Vehicle Child Safety Laws in Oklahoma
Just like parents, Oklahoma takes child safety seriously. In an ongoing effort to protect children on the state’s roadways, Oklahoma puts child safety laws in place based on the latest data. This includes the most up-to-date requirements for car seats and seat belt safety for children from birth to age 8 and up.
CDC data from 2020 shows that over 600 children under age 12 were killed in car accidents in the United States. Of this number, 38% were not properly buckled into their seats.
Some common problems associated with child safety in car seats include moving children to forward-facing seats too soon, graduating children to the next stage of car seats before they’re physically and legally ready, and drivers who aren’t familiar with Oklahoma’s child safety laws.
The Back Seat Is Best for Children
While Oklahoma has no official laws on what age children may legally ride in the front passenger seat, most car manufacturers recommend children remain in the back seat until age 13. The back seat is always safest for children. Because front-end impacts are the most common causes of injuries in car accidents, having children in the back seat protects them from impact and ensures they are placed away from the windshield with cushioned seats between them and the glass. The back seat also keeps small children away from the potential harm of being hit with a deploying airbag, which releases at speeds up to 400mph. Further, infant car seats are designed for back seat use and may not function properly when placed in a front seat.
Child Car Seat Laws for Kids in Oklahoma
Oklahoma has car seat requirements in effect for children based on recommendations from the CDC and the American Academy of Pediatrics, which urges that children remain in rear-facing car seats as long as possible. Oklahoma’s Child Safety Laws are as follows:
- Children from birth to age 2 must be properly restrained in a rear-facing infant or convertible car seat at all times. They should remain in rear-facing car seats until age 2 or until they exceed the height and weight limits of their seat. Riding in a rear-facing position with the legs against the back seat is the safest travel position for children, protecting their heads, necks, and spinal cords.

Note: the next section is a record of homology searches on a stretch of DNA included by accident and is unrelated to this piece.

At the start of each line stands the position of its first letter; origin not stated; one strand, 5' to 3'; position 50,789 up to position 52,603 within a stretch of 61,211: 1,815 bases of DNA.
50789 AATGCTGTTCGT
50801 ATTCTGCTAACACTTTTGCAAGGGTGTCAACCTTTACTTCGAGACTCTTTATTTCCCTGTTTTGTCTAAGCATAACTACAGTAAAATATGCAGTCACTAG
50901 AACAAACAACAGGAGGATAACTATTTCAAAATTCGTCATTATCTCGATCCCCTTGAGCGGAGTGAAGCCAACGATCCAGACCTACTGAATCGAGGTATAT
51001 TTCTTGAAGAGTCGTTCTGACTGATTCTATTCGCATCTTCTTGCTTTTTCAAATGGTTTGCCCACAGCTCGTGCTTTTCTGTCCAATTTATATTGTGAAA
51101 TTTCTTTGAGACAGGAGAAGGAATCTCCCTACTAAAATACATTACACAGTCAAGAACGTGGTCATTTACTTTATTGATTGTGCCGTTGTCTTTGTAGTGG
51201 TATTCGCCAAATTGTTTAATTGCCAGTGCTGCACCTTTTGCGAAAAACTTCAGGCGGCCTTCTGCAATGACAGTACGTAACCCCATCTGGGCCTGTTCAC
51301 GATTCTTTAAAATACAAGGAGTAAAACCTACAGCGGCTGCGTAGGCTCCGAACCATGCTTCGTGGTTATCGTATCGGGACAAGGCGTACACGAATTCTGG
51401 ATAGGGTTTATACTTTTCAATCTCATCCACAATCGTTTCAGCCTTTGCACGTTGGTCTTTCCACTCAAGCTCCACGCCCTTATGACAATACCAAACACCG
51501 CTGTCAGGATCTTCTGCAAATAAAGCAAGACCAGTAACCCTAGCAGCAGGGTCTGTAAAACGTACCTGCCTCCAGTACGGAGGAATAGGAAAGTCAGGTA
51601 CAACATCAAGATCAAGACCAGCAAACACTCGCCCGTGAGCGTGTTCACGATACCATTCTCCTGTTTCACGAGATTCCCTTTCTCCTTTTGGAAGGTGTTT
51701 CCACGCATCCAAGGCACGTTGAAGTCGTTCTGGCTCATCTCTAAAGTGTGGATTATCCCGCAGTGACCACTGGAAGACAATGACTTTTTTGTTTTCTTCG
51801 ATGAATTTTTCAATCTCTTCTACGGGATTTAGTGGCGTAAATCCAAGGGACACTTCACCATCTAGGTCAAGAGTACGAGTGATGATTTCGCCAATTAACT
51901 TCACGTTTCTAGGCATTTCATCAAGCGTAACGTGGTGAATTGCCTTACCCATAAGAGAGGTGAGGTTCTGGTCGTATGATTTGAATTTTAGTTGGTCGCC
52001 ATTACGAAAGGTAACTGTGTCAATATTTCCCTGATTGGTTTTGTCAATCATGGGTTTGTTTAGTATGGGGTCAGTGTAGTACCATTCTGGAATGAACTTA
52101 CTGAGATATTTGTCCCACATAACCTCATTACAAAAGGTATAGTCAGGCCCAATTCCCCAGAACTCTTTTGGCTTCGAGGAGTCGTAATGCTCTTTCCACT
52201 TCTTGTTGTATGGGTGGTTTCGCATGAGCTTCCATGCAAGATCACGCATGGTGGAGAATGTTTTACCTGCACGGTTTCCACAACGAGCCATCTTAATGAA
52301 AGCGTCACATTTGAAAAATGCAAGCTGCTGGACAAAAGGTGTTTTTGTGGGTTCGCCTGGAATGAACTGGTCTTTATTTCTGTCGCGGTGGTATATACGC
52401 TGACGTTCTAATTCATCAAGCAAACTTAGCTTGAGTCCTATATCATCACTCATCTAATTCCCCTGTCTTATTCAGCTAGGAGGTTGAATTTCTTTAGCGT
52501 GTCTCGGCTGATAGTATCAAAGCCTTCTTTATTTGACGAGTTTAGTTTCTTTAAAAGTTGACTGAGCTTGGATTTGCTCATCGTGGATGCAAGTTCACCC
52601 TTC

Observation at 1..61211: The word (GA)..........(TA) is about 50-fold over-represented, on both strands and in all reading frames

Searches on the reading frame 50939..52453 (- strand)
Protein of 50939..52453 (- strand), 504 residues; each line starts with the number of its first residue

- All children under age 4 must be secured in a car seat with an internal, 5-point harness. Children over age 2 may move into this type of car seat and are legally allowed to face forward, though rear-facing is still recommended as the safest position. Children may remain in car seats with internal harnesses until they outgrow the height and weight limits or at least until age 4.
- Children under age 8 but at least 4 years old must ride in a booster seat unless they are taller than 4’9”. A child booster seat lifts the child to the right height for the car’s lap and shoulder belts to fit correctly.
- Children of 4’9” and up or age 8 and up must ride securely fastened into the car’s seatbelt, using both lap and shoulder belts.
When absolutely necessary, children may legally ride in a front seat since Oklahoma lacks a back seat-only law. However, child safety experts warn that the seat should be pushed as far back from the dash as possible. Rear-facing infant seats should never be used in a front seat with an airbag active.
Understanding Penalties for Breaking Child Safety Laws in Oklahoma
Adults who break Oklahoma’s car seat and child safety laws may be fined $50.00 for a first offense, but must also pay court costs. Fines escalate on further offenses.
While Oklahoma is a comparative negligence state and some arguments for the defense of a person at fault might implicate a driver who didn’t properly secure a child into a car seat or seatbelt, the state doesn’t allow compensation decisions to rest on whether or not a child was properly restrained since this could negatively impact their medical care and children do not make these decisions.
Oklahoma’s child safety laws are meant to keep children as safe as possible on the roadways, speak to our Oklahoma City accident lawyers to learn more.